About 45 per cent of all persons with disabilities (PWD) in India are illiterate, according to the India Social Development Report (SDR) 2016, whose theme this year is ‘Disabilities Rights Perspectives’.
While 38 per cent of all male PWDs were illiterate, the illiteracy rate was 55 per cent for female PWDs. Interestingly, even in Kerala, a State long associated with near-total literacy, 33.1 per cent of the PWDs were illiterate. India’s literacy rate is 74 per cent.
The report also found for that “each category of disability, a greater proportion of women in that category are illiterate than men, with 76 per cent of women with multiple disabilities being illiterate.” It estimated that of the 75 million children of primary school age who are out of school, “one-third are children with disabilities.” It called upon the State governments to ensure availability of minimum support such as accommodation, assistive devices and transport for the disabled children to complete their schooling.
The report drew on data from a number of sources, including the census, the National Sample Survey (NSS), data-sets of the India Human Development Survey, and the National Family Health Survey, besides the new data from fresh empirical studies.
The report put the number of PWDs in India at 26.8 million, or 2.2 per cent of the population, noting that this might be an underestimate. The World Bank had put the number at 4-8 per cent of the population. Men formed 56 per cent of the PWDs, and 70 per cent of the disabled population was rural.
Movement disability accounted for the largest number of PWDs, followed by hearing disability and visual impairment. The report noted that the high incidence of polio in India may be responsible for the high proportion of movement disability.
Interestingly, while movement disability accounted for 20 per cent of all disabled children, of the 2 million children in the age-group of 0 to 6 who were disabled, it was down to 9 per cent. This difference could be due to the effectiveness of the polio immunisation program, the report said.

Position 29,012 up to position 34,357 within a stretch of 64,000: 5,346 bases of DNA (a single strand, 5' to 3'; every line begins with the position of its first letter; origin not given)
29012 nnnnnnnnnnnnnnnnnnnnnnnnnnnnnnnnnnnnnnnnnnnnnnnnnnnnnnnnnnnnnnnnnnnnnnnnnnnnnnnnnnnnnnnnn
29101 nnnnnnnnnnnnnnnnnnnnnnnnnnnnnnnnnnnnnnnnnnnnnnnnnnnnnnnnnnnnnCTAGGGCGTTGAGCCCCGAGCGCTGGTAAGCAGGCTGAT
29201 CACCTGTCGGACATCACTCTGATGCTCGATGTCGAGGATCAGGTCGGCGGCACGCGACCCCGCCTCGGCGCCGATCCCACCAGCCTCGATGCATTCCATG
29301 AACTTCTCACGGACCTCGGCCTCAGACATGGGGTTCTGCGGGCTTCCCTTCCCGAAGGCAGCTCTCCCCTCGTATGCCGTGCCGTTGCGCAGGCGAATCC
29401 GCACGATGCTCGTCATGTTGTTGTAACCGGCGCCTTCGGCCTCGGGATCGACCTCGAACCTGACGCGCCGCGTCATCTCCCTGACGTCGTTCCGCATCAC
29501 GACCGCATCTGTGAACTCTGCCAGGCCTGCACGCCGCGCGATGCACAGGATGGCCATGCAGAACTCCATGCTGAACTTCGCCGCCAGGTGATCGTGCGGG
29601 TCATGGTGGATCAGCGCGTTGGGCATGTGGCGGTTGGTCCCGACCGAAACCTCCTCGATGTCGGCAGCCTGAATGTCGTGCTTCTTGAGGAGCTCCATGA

Though ‘mental illness’ and ‘mental retardation’ constituted the lowest proportion among the PWDs, this may be a result of under-reporting “in part due to the stigmatising nature of psycho-social disabilities, coupled with poor diagnoses of medical conditions,” the report observed.
As a proportion of the population, Sikkim, Odisha, Jammu and Kashmir and Lakshadweep had the highest incidence of disability, while Tamil Nadu, Assam and Delhi had the lowest proportions of the PWDs.
According to the SDR, 64 per cent of the PWDs in India were non-workers. Of the rest, the majority were only able to find employment as casual labourer or agricultural labourer. Among the States, Tamil Nadu had the least terrible record in providing employment for the PWDs, with 59 per cent of the PWDs being non-workers.
The report also found that at the national level, only 2 per cent of the PWDs were enrolled in any vocational course, with the highest rate of enrolment being in Kerala, where 5 per cent were enrolled in vocational courses. Ironically, Kerala performed the worst in giving employment to the PWDs, with a non-worker rate of 74.52 per cent, which is poorer than the national average. On the subject of healthcare, the report concluded that the cost, lack of social services and transport were the top obstacles to the PWDs accessing health care facilities.